Figure 2 shows both the household absolute and relative income poverty, in addition to SA and – taken from Fig. 1 as a benchmark – economic deprivation in the form of lacking cash margin. It is evident that this indicator teams up with absolute income poverty and SA recipiency in following a counter-cyclical pattern: during the recession poverty levels increased, and with the economic improvement following this they decreased. Many families with children suffered economically during the crisis: the proportion of children in families in absolute income poverty (that is below the minimum income standard) increased from 8 to 19 % in a few years. Just as we saw in Fig. 1 for economic deprivation, the period after 2008 has not witnessed much change.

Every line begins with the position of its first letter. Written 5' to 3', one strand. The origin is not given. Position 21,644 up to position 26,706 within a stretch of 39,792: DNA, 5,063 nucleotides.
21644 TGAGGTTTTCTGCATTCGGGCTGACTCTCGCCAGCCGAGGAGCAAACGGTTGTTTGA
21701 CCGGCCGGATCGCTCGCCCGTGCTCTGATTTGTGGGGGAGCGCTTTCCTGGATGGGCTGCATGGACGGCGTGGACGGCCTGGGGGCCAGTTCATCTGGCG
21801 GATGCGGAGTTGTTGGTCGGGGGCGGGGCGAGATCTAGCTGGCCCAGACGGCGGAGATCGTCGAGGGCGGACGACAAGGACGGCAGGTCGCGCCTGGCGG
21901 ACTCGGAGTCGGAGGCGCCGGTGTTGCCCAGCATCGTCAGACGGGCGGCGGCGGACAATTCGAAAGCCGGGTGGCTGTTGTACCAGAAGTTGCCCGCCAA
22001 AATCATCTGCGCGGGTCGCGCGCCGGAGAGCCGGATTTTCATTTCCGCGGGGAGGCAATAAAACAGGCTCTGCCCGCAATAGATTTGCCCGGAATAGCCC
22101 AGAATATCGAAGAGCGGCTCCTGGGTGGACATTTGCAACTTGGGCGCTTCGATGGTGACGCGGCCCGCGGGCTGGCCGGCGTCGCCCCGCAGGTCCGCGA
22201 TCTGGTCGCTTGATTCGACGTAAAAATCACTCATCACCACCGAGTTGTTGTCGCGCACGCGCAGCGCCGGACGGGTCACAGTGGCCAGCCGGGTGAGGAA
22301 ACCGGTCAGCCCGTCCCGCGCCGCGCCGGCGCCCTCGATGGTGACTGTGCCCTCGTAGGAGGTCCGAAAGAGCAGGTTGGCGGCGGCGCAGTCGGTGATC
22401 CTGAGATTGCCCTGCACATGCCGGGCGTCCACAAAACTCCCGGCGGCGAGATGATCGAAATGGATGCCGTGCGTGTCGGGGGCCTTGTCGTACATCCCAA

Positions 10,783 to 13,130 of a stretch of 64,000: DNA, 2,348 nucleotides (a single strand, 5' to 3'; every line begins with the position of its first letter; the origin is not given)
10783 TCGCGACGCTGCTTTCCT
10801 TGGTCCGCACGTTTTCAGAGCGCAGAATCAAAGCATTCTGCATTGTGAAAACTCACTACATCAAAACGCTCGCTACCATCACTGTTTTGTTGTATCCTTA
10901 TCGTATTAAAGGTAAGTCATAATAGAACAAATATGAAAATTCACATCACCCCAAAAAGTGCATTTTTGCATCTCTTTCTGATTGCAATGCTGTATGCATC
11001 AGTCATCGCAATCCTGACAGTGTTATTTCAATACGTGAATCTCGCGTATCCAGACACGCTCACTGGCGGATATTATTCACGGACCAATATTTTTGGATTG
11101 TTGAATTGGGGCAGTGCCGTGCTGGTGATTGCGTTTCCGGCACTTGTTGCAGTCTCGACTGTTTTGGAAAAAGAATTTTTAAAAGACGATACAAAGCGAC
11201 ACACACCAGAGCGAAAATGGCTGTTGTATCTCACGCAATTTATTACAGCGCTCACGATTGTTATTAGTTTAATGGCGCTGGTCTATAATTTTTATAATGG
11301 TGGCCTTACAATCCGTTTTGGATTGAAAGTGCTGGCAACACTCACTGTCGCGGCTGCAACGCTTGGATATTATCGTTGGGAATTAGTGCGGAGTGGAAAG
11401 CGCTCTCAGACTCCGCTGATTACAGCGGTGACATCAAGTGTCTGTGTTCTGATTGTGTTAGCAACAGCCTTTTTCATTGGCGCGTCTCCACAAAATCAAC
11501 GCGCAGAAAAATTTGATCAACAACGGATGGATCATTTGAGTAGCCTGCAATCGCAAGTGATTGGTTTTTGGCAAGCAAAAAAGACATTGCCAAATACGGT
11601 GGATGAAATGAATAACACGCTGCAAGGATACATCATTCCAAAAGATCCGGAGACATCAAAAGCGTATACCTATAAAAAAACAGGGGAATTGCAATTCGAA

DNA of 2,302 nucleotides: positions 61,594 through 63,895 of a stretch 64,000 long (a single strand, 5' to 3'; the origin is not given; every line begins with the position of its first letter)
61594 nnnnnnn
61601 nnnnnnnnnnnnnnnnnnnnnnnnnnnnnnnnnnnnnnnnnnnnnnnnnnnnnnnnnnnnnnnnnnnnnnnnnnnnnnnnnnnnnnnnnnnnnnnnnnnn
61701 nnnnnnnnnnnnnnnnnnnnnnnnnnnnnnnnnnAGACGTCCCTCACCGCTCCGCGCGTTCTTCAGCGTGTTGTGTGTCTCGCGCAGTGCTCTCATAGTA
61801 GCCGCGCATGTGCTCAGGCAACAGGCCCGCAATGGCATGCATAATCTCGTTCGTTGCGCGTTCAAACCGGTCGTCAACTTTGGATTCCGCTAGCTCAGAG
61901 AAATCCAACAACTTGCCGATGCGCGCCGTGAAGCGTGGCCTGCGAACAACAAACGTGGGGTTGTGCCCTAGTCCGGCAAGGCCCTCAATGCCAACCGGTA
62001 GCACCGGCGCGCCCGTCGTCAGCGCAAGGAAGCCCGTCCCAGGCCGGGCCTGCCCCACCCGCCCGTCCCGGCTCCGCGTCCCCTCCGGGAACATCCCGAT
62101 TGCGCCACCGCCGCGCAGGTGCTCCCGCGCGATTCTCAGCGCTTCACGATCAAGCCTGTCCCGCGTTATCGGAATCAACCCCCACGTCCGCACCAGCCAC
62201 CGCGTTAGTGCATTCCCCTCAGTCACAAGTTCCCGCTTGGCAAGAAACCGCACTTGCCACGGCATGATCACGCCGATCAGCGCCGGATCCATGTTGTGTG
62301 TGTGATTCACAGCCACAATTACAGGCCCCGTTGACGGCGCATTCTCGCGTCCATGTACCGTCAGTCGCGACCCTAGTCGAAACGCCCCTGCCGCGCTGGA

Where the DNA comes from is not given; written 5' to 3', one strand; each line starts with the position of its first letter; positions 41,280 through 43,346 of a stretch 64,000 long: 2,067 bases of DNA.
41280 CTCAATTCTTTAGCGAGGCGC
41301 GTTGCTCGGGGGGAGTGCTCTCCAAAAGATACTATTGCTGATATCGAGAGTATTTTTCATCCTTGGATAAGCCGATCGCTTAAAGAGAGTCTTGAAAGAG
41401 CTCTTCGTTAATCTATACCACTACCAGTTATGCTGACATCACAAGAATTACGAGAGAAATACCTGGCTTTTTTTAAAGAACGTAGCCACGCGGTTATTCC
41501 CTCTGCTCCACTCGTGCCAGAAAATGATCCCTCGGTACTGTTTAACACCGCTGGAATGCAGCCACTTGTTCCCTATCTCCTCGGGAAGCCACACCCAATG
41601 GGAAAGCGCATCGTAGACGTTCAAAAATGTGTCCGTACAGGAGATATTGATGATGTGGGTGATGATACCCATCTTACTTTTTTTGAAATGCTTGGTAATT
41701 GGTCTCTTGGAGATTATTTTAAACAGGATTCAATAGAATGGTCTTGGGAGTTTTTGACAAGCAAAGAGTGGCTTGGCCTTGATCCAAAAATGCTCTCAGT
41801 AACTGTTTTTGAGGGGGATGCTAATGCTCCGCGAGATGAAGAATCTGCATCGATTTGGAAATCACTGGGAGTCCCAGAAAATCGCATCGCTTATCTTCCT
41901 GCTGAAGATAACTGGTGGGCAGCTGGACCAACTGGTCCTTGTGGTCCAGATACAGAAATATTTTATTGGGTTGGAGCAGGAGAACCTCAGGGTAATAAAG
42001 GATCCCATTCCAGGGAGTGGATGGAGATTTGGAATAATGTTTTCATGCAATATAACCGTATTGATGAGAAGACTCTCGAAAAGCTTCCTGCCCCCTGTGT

Fig. 2
figure 2

Trends in child poverty according to four indicators, 1990–2012. Proportion of children (0–19) in households (i) with disposable equivalized incomes below the absolute poverty line, (ii) below the relative poverty threshold (EU, 60 %), (iii) lacking cash margin, and (iv) receiving social assistance